Lion Insurance’s profits from last year have slightly declined for the second year, registering a 14.84 million Br profit. Its earning per share (EPS) has also slumped to 5.58 Br from 5.93 Br.
Lion’s current profit stands one percent and 13pc below the amount in the preceding couple of years, respectively.
“The slow down in the country’s economic activity forced us to stick to our motor policy, which has a high rate of claim due to accidents,” said Samuel Assefa, deputy CEO of Corporate Services at Lion.
The EPS has likewise been declining continuously over the last four years. Lion’s 2017 EPS is less than half of what it was in 2013.
“The management of Lion should take measures to reverse this trend,” said Abdulmenan Mohammed, a financial statement analyst with one and half decades of experience.
Lion, a decade old insurance firm, has reported mixed performance in its primary areas of business.
The Insurer has done well in increasing gross written premium which rose by two percent to 349.55 million Br. Out of this, Lion has ceded 23pc to reinsurers.
The retention rate at Lion has declined to 77pc from 83pc. Despite the slump in the rate, net claims have soared by 35pc to 186 million Br. This has hugely undermined the gains obtained from increased written premiums. Claims rose by 46pc in the preceding years.
The massive increase in claims resulted in the reduction of underwriting surplus, an excess of the total premium contributions policyholders paid, by 19pc to 23.74 million Br.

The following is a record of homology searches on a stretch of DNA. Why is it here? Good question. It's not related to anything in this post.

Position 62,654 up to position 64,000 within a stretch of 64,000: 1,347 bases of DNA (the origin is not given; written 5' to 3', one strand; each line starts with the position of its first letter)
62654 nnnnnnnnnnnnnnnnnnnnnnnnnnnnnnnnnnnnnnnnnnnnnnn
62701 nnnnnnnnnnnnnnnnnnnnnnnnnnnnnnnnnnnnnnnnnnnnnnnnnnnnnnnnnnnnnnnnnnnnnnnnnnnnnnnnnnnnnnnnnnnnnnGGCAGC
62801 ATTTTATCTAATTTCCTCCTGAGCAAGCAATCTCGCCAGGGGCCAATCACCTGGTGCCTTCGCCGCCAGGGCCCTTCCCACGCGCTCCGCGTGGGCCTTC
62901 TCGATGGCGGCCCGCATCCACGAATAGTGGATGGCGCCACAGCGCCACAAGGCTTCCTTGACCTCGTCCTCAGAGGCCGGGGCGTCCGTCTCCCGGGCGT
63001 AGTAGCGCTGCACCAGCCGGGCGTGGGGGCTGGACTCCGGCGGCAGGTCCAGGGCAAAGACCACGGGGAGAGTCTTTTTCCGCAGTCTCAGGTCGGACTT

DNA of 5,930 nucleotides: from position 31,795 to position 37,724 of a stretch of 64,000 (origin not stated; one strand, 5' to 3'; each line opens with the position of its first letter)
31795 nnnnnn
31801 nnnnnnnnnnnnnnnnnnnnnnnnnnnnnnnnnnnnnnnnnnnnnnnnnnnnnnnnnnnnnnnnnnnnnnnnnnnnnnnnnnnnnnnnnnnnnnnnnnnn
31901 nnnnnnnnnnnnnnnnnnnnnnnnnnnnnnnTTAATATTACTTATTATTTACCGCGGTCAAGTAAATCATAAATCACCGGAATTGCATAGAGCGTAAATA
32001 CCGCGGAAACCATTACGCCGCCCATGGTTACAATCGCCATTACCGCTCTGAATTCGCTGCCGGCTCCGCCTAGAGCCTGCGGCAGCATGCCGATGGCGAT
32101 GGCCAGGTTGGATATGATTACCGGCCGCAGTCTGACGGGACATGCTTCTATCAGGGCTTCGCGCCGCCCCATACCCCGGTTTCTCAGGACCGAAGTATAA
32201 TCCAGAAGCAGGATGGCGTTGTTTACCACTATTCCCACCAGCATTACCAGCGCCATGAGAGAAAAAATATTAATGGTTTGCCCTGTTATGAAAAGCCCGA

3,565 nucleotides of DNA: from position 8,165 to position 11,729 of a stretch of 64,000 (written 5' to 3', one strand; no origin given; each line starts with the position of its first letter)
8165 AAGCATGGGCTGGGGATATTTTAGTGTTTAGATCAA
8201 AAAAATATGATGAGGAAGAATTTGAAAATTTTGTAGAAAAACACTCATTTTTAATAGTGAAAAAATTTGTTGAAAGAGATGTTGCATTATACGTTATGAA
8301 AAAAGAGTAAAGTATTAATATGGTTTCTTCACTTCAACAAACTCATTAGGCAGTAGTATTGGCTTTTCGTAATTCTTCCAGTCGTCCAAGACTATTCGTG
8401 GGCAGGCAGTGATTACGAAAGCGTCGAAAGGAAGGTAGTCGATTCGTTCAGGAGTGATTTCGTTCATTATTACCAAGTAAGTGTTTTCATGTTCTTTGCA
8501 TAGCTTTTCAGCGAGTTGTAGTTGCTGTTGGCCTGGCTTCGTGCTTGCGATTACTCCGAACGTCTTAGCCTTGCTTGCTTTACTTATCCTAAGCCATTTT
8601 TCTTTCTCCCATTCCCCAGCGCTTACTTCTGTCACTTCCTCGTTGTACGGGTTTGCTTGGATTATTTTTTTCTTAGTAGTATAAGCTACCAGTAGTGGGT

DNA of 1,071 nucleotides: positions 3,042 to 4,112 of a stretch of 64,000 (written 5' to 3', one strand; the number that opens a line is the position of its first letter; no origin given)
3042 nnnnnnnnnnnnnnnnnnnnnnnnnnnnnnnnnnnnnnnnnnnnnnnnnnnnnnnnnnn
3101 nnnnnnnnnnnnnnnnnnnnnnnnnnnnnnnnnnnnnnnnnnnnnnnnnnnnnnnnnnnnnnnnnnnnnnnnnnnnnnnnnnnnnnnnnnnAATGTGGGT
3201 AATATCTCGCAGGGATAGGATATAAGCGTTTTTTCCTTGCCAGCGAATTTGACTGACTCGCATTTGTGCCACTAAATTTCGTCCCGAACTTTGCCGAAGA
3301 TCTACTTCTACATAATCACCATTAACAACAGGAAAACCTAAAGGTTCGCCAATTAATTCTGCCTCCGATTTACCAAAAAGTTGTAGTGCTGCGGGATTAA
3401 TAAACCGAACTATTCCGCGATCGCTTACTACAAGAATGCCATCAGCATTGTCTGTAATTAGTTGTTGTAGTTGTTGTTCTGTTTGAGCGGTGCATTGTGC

“This reveals that there may be some gaps in risk pricing and management,” Abdulmenan said. “Lion should thoroughly review its risk management to reduce further expansion.”
Currently, the Insurer is following stringent strategies to minimise risks, according to Samuel.
“We have made a premium adjustment on vehicles identified to cause more accidents,” he said, “and we adjusted premiums on corporate customers who received claims higher than the premium they paid.”
Commissions earned from reinsurers have surged by 62pc to 20 million Br while claims paid to agents have also soared by 45pc to 21.46 million Br. Direct management expenses have increased by a modest figure of six percent to 42.18 million Br.
“Despite the rapidly evolving and dynamic financial sector, our Company has managed to cope-up with the volatile business conditions and recorded notable growth,” remarks Gebru Meshesha, board chairperson of the Insurer in the annual report.
Income from investment activities has increased considerably. Interest and dividend incomes have gone up by 40pc and 33pc, respectively.
Unlike other financial institutions, Lion managed the staff and general administrative expenses with a two percent raise to 25.24 million Br.
Lion’s total assets have increased by 22pc to 408 million Br, of which 148.27 million Br was invested in time deposits, shares and bonds. These investments represent 36pc of total assets of Lion, which has a 4.9pc market share in the insurance business with 39 branches and contact offices across the country.
The liquidity level of the Insurer shot up last fiscal year.
Cash and bank balances have increased by 27pc to 50.25 million Br, and its cash and bank balances to total assets has gone up to 12.3pc from 11.8pc.
“There is some room for reducing liquid assets and earn more income from investment activities,” said Abdulmenan.
Lion’s paid-up capital remained the same, 66.4 million Br. Its capital and non-distributable reserves to total assets have decreased to 18.3pc from 22pc.
“Still, Lion has a strong capital, and it should utilise this resource by expanding its business,” remarks Abdulmenan.
Source : AddisFortune